Protess admitted Wednesday to altering the email, but said the change was made to avoid misleading the University.

The word “everything,” in that context, meant every document in the Innocence Project’s official McKinney file, Protess said. But it did not mean every student document created during the investigation, because many of those documents were of a personal nature and thus not added to the file, he said. An uninformed reader of the email, then, would get the wrong idea about exactly which documents were turned over, Protess said.

“Everybody was on me to be more precise, so I removed something so it wouldn’t be false or misleading,” he said.

“I don’t understand University officials that will quote from one line in one email message sent four years ago and try to make something out of it,” he added. “It’s ridiculous.”

Wanger did not respond to a phone message seeking comment.

Lies or bad memory?

Protess also countered that instances in which University officials deemed him “misleading” were simply failures in his memory.

While the subpoena into the McKinney case was filed in 2008 and is still being processed, it concerns emails sent between 2003 and 2006, when the Innocence Project was actively investigating the McKinney case. That time lapse led to some issues, especially because his wife underwent treatment for breast cancer during that time.

“How in the world am I supposed to remember precisely what number of documents went from Medill to McKinney’s attorneys” , Protess said of his attempts to remember what he turned over.

NU has acknowledged the memory issue but has since changed its tune to concentrate blame on Protess, the professor said. In an attempt to prove his point, Protess provided a copy of an email sent to him by NU General Counsel Thomas Cline in October.

“I recognize that it is often difficult to recall fully and accurately matters that occurred several years ago,” Cline wrote in the provided email. “It now appears…that some of your statements and recollections regarding materials published to the Center may not have been completely accurate.”

Cline could not be reached for comment.

‘Tense’ meeting

University officials took a decidedly different approach Wednesday.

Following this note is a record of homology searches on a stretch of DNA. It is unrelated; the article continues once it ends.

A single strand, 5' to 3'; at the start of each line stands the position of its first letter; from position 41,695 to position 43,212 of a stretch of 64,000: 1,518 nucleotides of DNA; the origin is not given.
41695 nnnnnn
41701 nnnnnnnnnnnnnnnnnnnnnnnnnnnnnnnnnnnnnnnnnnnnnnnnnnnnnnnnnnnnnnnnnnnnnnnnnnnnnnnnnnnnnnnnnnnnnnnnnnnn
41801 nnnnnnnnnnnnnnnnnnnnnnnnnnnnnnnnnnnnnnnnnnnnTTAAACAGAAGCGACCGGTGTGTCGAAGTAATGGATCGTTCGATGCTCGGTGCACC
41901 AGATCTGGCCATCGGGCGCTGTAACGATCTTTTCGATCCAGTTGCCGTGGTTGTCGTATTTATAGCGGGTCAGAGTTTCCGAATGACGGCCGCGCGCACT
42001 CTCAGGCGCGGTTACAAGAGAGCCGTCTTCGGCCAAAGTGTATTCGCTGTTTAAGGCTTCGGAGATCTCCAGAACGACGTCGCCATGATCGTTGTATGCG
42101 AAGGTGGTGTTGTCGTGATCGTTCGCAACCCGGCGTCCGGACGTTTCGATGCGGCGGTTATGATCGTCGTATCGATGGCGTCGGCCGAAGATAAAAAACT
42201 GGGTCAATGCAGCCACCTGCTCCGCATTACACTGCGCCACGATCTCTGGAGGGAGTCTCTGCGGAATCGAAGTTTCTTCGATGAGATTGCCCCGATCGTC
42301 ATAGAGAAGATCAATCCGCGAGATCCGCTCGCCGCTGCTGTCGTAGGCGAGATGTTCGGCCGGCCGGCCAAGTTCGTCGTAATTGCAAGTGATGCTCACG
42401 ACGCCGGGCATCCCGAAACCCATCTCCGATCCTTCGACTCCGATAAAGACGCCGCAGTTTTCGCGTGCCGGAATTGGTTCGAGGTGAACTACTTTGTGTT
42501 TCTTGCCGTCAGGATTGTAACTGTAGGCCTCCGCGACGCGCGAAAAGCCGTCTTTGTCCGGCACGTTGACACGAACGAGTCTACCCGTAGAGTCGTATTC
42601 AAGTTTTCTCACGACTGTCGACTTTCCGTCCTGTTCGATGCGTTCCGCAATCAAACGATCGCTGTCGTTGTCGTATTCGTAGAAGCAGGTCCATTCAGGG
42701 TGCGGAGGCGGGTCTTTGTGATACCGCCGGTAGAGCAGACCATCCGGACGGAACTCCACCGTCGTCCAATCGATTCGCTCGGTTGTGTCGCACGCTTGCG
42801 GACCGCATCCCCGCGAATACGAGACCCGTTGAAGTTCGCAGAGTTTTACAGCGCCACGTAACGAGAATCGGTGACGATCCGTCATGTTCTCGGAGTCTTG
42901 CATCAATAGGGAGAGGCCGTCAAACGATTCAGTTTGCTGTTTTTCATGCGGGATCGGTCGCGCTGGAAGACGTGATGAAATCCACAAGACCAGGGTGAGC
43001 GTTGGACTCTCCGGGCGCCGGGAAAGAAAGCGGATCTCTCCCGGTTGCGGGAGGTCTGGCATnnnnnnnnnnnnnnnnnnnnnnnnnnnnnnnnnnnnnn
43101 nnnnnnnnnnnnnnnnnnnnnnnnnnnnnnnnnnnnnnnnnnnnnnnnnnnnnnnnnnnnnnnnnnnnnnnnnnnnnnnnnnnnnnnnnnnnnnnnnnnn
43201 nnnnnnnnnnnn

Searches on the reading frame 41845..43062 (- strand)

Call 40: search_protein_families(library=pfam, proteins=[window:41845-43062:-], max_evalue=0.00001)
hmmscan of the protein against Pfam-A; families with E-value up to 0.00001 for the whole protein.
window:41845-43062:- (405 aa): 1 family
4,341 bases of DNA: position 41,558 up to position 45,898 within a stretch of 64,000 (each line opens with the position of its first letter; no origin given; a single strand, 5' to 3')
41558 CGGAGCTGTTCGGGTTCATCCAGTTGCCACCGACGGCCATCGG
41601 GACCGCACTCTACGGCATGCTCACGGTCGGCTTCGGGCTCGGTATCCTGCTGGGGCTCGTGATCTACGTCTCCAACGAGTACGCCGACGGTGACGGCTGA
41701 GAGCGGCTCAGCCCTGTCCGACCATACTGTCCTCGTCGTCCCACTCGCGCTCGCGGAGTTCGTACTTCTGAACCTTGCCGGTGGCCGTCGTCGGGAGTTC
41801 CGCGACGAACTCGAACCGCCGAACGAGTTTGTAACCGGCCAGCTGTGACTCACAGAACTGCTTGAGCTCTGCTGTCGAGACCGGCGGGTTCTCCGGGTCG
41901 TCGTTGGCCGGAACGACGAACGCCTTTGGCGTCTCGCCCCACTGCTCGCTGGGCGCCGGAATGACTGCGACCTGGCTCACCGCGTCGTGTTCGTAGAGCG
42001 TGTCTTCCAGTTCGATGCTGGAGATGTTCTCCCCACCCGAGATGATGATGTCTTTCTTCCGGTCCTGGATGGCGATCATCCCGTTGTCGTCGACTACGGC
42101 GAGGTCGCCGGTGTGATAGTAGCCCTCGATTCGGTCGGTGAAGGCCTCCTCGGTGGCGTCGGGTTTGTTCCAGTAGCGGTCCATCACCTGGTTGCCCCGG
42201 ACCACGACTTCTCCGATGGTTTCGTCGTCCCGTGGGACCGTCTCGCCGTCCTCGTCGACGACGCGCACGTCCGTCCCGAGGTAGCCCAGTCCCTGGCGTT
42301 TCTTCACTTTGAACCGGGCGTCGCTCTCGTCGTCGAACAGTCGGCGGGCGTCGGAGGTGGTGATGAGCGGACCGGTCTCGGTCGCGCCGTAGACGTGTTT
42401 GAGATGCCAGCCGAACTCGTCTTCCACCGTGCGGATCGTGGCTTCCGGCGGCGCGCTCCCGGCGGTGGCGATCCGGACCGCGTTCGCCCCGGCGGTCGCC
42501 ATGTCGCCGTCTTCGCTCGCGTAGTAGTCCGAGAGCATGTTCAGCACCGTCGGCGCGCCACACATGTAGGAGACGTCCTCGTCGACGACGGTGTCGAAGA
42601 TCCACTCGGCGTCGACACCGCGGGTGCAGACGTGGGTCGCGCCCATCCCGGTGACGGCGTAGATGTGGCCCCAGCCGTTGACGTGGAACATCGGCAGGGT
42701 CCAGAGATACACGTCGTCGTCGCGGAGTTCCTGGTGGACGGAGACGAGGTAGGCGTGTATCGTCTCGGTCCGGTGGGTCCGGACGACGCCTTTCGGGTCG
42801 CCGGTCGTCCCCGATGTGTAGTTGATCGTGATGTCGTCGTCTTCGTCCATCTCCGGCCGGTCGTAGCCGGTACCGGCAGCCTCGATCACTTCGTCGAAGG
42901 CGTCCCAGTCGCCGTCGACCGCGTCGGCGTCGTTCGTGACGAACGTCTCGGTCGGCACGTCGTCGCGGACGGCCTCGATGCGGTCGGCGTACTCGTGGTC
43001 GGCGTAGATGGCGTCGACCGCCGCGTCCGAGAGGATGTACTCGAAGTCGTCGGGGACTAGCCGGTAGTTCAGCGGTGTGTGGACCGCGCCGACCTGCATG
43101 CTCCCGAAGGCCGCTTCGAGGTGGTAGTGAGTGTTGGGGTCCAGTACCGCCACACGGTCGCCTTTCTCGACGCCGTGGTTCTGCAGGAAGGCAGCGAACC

During the faculty meeting, Lavine and Linzer discussed the review for an hour and took questions for 45 minutes, Foster said. Afterwards, the faculty voted to ask Protess to come to a similar meeting to tell his side of the story.

The mood was solemn but respectful, Foster said. Another Medill faculty member, who asked to speak anonymously due to the sensitivity of the subject, described the meeting as “tense,” as some professors were completely convinced by the presentation and others had their doubts.

Foster, who described himself as one of the ones with doubts, expressed appreciation that Lavine responded to calls for an explanation for his decision last month to replace Protess as the professor of Medill’s Investigative Journalism course. Last week, Protess announced he was taking a leave of absence from NU in the spring to create his own Chicago Innocence Project, which plans to draw students from several Chicago universities.

The Medill Innocence Project, which has freed 12 innocent men from prison, including five from death row, under Protess’s watch, will continue under the direction of Klein, a former investigative business reporter at The Washington Post.

“The Medill Innocence Project’s work and achievements have been instrumental in pursuing the truth and righting wrongs,” Cubbage wrote in his statement. “Northwestern University and Medill are committed to this work and its continuance.”